NM congresswoman seeks apology for downwinders’ radiation exposure

The National Defense Authorization Act that passed the U.S. House of Representatives this week includes an amendment introduced by U.S. Rep. Teresa Leger Fernández that would officially apologize for the radiation exposure resulting from nuclear tests the federal government conducted in states like New Mexico. The massive bill also includes an amendment to help communities […]

NM congresswoman seeks apology for downwinders’ radiation exposure

The National Defense Authorization Act that passed the U.S. House of Representatives this week includes an amendment introduced by U.S. Rep. Teresa Leger Fernández that would officially apologize for the radiation exposure resulting from nuclear tests the federal government conducted in states like New Mexico. The massive bill also includes an amendment to help communities impacted by PFAS contamination from military bases.

During her floor speech Thursday about the radiation amendment, the New Mexico Democrat spoke about the Trinity Site in New Mexico, where the first atomic bomb was tested. She said between 1945 and 1992, the federal government conducted more than 200 above-ground nuclear tests.

“These tests exposed nearby communities and the people living and working in those communities to radiation,” Leger Fernández said.

Many of these downwinders developed cancer or other radiation-related diseases.

In addition to the amendment that would extend a formal apology to states and communities impacted by nuclear testing, Leger Fernández secured an amendment that would encourage the military to acquire property and provide relocation assistance to people impacted by PFAS use at bases neighboring their land. This amendment would also require a report detailing contaminated sites, acquisition and relocation status.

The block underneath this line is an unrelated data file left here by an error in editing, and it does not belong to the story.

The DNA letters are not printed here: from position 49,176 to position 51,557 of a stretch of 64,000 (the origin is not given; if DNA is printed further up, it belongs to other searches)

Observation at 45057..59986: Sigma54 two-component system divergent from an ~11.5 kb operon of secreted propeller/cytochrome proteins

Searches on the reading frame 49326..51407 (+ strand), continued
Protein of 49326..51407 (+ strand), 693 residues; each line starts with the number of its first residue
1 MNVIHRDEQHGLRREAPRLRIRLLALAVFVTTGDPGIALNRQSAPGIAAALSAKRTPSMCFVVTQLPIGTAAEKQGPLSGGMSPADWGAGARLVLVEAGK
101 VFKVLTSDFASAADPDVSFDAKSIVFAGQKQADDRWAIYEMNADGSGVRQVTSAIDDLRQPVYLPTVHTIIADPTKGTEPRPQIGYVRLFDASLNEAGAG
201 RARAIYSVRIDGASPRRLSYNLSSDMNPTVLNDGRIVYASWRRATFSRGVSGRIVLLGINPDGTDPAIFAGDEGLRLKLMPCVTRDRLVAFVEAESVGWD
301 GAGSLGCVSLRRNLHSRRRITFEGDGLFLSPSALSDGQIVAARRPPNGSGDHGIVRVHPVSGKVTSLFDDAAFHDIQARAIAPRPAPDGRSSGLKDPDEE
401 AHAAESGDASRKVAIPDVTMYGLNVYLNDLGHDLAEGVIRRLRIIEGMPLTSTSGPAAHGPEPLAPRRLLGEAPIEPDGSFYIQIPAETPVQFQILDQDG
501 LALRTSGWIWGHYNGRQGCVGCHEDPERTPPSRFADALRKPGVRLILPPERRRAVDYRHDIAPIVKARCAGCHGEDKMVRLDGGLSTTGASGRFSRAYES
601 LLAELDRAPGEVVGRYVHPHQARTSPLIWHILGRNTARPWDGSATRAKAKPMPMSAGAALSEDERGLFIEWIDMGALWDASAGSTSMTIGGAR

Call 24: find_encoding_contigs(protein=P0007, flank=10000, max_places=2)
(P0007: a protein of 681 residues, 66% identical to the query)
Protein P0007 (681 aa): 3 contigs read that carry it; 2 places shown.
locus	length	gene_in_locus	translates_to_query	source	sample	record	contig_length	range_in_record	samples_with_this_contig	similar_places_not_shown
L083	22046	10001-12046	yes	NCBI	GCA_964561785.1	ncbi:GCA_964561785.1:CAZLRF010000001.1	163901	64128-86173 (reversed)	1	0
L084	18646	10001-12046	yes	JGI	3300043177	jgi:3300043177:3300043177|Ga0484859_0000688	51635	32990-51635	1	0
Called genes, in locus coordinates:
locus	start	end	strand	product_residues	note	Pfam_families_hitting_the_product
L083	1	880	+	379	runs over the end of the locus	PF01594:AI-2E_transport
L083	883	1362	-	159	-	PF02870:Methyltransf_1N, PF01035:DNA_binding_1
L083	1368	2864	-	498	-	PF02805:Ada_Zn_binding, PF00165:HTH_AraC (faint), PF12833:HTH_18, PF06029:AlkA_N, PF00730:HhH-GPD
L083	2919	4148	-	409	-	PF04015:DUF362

Fire suppression foam used in training exercises at bases like Holloman Air Force Base and the Canon Air Force Base have led to forever chemicals known as per-and polyfluoroalkyl substances, or PFAS, to contaminate water sources that neighboring property owners rely upon, leading to devastating impacts to a dairy farm near Clovis.

Finally, the National Defense Authorization Act also includes $2.5 million to support energy research and education for workforce development at the University of New Mexico.

“Not only does the National Defense Authorization Act take key steps towards improving the quality of life for our brave servicemembers, it also upholds our values and allows us to take the steps necessary to help communities negatively impacted by our defense work,” said Leger Fernández in a press release. “The honorable thing is to admit wrongdoing and take the steps necessary to make things right. I’m proud to have secured two amendments centered around doing right by our communities. Further, the funding secured for UNM will provide our students with the workforce development they need to continue contributing to New Mexico’s science and innovation economy. I look forward to getting this to the President’s desk and signed into law.”

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